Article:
Peter Watts (1999)
Restraining Bolt - keeps robots in check
A device that makes sure a robot does what you want (rather than what it wants).

George Lucas (1976)
Sleeve Watch - multipurpose clothing
Temporary watch imprinted on the sleeve of a chosen garment.

Larry Niven (w/S. Barnes) (1981)
Smart Pizza Box - your pizza knows if it's late
A container with microprocessor-based data processing capabilities built-in to the box.

Neal Stephenson (1992)
Toner - dead nanobot bits
Dead bits of nanomachines.

Neal Stephenson (1995)
Twonky - trashes the time stream
A futuristic artifact left by time travelers in the past which, if discovered, could cause a paradox.

John Varley (1983)
Vibratory Mass Penetrator - not what you're thinking
A device that allows a person to walk through earth and even solid rock.

Harry Harrison (1951)

Related Science Fiction in the News

Is There A Subterranean Ocean?
'A vast, limitless expanse of water, the end of a lake if not of an ocean, spread before us, until it was lost in the distance.'- Jules Verne, 1864.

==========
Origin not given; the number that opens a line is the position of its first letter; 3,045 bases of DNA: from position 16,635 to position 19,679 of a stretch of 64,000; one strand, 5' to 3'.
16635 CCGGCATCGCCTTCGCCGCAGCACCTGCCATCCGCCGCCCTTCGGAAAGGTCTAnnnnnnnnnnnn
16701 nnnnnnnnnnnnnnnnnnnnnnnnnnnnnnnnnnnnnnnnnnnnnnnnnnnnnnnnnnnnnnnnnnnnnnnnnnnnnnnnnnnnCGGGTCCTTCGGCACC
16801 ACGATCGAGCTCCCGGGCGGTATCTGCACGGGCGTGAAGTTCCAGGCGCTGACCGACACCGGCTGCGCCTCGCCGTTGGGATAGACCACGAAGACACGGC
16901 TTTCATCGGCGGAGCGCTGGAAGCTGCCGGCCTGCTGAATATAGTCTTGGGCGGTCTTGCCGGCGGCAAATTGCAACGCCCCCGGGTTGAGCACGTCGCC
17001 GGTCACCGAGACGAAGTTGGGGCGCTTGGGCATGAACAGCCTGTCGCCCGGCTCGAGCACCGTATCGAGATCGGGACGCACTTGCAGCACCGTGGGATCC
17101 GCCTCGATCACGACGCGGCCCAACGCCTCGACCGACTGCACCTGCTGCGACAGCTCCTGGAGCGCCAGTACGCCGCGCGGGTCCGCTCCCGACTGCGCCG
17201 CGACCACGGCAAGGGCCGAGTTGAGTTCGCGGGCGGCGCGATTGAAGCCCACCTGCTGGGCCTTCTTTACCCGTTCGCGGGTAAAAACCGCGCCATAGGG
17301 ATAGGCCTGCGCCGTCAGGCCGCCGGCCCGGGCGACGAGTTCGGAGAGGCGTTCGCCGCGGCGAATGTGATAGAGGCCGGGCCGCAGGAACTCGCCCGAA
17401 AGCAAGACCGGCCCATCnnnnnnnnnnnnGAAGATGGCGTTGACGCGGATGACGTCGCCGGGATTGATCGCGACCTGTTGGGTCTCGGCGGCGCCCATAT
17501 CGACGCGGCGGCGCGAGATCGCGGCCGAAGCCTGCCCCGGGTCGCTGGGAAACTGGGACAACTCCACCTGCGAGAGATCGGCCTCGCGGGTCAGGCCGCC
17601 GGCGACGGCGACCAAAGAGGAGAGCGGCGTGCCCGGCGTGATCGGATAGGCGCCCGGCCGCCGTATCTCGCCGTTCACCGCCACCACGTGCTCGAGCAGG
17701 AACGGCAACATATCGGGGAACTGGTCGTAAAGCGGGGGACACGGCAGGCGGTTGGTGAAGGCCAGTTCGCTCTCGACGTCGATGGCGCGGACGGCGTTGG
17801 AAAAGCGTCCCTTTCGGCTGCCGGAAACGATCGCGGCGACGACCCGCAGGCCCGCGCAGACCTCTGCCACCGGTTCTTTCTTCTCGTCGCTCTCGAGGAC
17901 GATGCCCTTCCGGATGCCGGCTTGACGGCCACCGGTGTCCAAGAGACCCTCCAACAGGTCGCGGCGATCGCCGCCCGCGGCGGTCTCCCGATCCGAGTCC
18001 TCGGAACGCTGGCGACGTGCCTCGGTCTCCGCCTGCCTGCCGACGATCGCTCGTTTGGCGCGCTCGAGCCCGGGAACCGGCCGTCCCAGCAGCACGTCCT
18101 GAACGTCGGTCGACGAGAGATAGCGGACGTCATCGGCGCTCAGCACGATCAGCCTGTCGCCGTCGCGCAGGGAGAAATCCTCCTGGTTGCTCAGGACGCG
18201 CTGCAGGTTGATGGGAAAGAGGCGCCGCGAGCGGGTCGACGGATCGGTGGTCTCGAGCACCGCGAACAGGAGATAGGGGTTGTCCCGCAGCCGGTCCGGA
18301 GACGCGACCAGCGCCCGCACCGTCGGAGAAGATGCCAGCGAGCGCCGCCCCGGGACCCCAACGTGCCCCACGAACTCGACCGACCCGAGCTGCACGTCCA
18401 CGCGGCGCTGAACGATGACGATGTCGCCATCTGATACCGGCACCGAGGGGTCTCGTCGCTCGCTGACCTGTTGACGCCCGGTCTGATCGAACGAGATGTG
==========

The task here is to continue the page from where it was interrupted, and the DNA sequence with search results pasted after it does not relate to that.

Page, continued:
(re: Jules Verne, 3/16/2014 )
The Robotic Shopping Cart Of The Future
'...the machine would carry his bag in its soft plastic jaws and follow him as faithfully as a well-trained hound.'- John Brunner, 1975.
(re: John Brunner, 9/29/2012 )
Arctic Resource Jackpot An Old Wish
By inducing climate change, new resources are revealed.
(re: Jules Verne, 9/23/2012 )
Marie Curie's Papers Still Radioactive
And the half-life of radium's most common isotope is 1,601 years.
(re: Robert Heinlein, 11/5/2011 )
'Bubble Galaxy' NGC 3521
This doesn't have to do with prediction, but I love what sf writers do with this idea.
(re: Edmond Hamilton, 9/18/2011 )
Italian Scientists Who Failed To Predict Quake Indicted For Manslaughter
Is quake prediction still in the realm of science fiction? Italian prosecutors don't think so, apparently.
(re: Arthur C. Clarke, 6/27/2010 )
Do Elementary Particles Have Free Will?
Princeton mathematicians take their case to the public - if you have free will, so do elementary particles.
(re: A.E. van Vogt, 3/23/2009 )
Planilum Light-Emitting Material
Interesting invention is close to a material that is light-emitting in and of itself.
(re: Richard Morgan, 5/22/2008 )
Arthur C. Clarke v1.0 Dead At 90
Arthur C. Clarke will be missed; I've put together his 90th birthday video along with about thirty of his ideas and inventions.
(re: Arthur C. Clarke, 3/18/2008 )
Light-Emitting Wallpaper From Jonas Samson
This idea provides a uniquely artistic way of providing indoor lighting.